This document describes the policy for updating the ubuntu-image package in a stable release.
ubuntu-image is a tool for building bootable images for a variety of devices and Ubuntu flavors. Initially, it is primarily used to build bootable snappy images, but will eventually expand its use cases to include Ubuntu classic. ubuntu-image is closely tied to snapd, since it depends on snapd for interaction with the snappy store, and for validating models and gadgets. Thus, the snapd updates policy has relevance. As new snapd releases are made, new ubuntu-image releases may also be necessary. Even without snapd releases, new ubuntu-image releases may be necessary in order to facilitate image building on the Ubuntu infrastructure, including potentially on LTS releases (although ubuntu-image only became available in the archive as of 16.10). Since at the time of 16.10 release, it is known that ubuntu-image is not feature complete, and its focus is narrowly defined to be for image building, new featureful releases will be made on the in-development version of Ubuntu, in stable releases, and in the snap store. It is a project goal to keep all release channels in sync.
The QA process for stable ubuntu-image releases are outlined below, in support of an exception to the standard SRU process.
Every change to ubuntu-image is proposed through the GitHub merge proposal process. It is generally reviewed by at least one other member of the ubuntu-image team, although because of the team's size this cannot always be guaranteed. Continuous integration is performed on all pull requests, using DEP-8 style autopackage tests on all supported Ubuntu releases. Branches are never merged if any test fails. This includes 100% unit test coverage.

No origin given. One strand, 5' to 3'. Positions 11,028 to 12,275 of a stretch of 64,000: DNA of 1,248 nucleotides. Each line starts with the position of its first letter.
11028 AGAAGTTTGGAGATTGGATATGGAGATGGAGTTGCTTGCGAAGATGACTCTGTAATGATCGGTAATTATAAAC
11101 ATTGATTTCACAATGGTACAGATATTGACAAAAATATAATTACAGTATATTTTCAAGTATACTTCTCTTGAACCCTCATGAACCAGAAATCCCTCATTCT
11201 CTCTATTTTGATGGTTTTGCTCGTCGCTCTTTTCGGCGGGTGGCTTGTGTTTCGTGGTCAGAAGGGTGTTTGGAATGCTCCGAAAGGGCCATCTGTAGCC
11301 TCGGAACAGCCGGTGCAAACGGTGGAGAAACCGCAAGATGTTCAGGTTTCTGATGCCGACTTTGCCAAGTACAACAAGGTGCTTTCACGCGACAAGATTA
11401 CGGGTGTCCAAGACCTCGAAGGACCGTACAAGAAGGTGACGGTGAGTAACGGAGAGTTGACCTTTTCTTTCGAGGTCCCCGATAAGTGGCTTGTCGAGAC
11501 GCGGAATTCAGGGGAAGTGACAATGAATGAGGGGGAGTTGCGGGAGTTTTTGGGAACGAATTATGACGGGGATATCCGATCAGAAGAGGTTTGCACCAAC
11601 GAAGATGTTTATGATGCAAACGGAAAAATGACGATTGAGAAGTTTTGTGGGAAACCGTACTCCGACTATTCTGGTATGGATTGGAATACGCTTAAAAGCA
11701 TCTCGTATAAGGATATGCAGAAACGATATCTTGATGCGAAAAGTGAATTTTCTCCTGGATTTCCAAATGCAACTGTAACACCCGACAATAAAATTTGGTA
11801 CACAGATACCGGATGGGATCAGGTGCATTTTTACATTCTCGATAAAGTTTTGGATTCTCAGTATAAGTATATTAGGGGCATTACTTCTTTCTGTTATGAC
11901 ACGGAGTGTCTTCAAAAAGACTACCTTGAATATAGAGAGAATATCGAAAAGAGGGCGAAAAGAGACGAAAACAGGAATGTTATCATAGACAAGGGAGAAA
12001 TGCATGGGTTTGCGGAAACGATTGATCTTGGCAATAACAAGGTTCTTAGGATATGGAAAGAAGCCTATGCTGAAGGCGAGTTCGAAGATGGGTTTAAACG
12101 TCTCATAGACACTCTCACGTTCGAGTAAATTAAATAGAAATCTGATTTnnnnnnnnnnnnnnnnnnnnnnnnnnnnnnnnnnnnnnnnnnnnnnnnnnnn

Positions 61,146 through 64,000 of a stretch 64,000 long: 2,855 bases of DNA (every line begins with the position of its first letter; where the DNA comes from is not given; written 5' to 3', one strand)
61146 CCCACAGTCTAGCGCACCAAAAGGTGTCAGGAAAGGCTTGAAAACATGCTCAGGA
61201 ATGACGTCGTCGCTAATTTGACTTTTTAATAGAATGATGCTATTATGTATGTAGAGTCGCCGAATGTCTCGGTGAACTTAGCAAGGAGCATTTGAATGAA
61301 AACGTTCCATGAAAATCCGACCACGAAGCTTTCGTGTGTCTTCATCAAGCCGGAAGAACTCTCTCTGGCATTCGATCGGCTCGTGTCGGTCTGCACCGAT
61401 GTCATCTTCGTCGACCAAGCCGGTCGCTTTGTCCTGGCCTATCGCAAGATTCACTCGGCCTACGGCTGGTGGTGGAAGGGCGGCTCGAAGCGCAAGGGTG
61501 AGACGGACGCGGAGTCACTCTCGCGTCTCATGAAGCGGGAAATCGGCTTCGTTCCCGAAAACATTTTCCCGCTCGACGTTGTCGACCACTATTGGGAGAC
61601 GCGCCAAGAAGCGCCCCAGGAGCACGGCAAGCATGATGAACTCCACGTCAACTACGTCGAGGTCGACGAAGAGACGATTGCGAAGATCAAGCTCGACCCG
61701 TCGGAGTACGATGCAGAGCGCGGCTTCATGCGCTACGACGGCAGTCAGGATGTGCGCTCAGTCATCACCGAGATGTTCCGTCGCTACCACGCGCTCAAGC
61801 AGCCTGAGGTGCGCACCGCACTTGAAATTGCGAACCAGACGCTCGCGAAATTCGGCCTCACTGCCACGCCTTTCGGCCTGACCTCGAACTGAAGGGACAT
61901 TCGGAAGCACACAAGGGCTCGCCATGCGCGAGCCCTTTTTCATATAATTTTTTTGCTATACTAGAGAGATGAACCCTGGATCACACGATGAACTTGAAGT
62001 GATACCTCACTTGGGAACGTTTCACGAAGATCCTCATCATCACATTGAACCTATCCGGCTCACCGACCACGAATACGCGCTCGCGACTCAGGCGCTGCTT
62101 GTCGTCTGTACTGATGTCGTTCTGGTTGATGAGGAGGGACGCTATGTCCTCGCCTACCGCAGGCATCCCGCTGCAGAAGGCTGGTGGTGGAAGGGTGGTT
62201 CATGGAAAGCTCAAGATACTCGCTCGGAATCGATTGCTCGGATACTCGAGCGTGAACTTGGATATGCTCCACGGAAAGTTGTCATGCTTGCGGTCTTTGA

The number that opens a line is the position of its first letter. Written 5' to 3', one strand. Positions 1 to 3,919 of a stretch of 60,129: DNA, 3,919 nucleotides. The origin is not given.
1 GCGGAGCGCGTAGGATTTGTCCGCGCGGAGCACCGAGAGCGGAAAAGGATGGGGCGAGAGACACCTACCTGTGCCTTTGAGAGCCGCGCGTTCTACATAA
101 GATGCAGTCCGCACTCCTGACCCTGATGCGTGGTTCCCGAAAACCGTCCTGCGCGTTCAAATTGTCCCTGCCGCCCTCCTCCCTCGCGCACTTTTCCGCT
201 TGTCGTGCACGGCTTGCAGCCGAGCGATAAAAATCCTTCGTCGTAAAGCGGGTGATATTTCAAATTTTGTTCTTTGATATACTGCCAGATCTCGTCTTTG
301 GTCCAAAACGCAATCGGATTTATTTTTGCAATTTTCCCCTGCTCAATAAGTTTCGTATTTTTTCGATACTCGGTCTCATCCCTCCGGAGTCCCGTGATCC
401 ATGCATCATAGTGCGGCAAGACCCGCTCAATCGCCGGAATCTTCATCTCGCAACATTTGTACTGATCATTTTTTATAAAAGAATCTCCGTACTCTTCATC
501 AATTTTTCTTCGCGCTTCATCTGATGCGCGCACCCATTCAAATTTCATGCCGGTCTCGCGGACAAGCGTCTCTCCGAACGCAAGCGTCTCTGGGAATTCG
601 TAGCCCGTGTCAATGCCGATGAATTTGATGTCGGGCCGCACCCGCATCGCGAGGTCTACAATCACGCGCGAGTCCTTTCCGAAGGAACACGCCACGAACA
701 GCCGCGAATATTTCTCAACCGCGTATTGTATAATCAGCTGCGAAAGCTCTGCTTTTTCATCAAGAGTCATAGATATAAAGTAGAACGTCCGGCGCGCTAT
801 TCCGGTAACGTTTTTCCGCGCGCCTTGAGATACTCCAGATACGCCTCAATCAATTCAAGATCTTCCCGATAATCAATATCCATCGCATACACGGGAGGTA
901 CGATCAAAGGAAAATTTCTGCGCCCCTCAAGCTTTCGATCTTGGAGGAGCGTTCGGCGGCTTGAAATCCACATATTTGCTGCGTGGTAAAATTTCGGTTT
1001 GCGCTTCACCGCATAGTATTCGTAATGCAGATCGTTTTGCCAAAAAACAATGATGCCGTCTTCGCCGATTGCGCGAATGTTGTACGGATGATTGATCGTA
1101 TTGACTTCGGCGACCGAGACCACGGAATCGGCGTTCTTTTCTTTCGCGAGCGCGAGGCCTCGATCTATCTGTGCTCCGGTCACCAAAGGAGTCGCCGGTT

With LP: #1635337 (ubuntu-image 0.9), we build all of the official models on every merge proposal, and verify that all mountable partitions can actually be mounted, including the unspecified writable partition at the end of the disk image, but not including any MBR "non-partitions" at the front. With ubuntu-image 1.0, we also have autopkgtests that use ubuntu-image to build and boot an amd64 image. If the image doesn't boot, verified by connecting to an echo server in the running image, then the new version fails QA. While the boot test only tests amd64, it does test this in all release channels.
$ ubuntu-image model/pc-amd64-model.assertion -o /tmp/yakkety.img $ qemu-system-x86_64 -m 2G /tmp/yakkety.img
(Season to taste for Xenial image building test. Also, you may have to twiddle with permissions if you testing this in a chroot.)
All bugs fixed or features added are tracked in Launchpad and clearly described in the debian/changelog.
Candidate packages are tested in all release channels through an install/upgrade process, by installing the existing archive version and upgrading to the latest built package.
Requesting the SRU
The SRU should be requested as usual (StableReleaseUpdates) with the description of the bug containing links to automatic testing results (github autopkgtest results) so that any one can verify the testing occurred and its results. Additionally, the SRU bug should be verbose in documenting any manual testing that occurs. (An example of a good SRU bug can be found in 1588052.) The SRU should be done with a single process bug for this stable release exception, instead of individual bug reports for individual bug fixes. Individual bugs may be referenced in the changelog, but in that case each of those bugs will need to be independently verified and commented on for the SRU to be considered complete.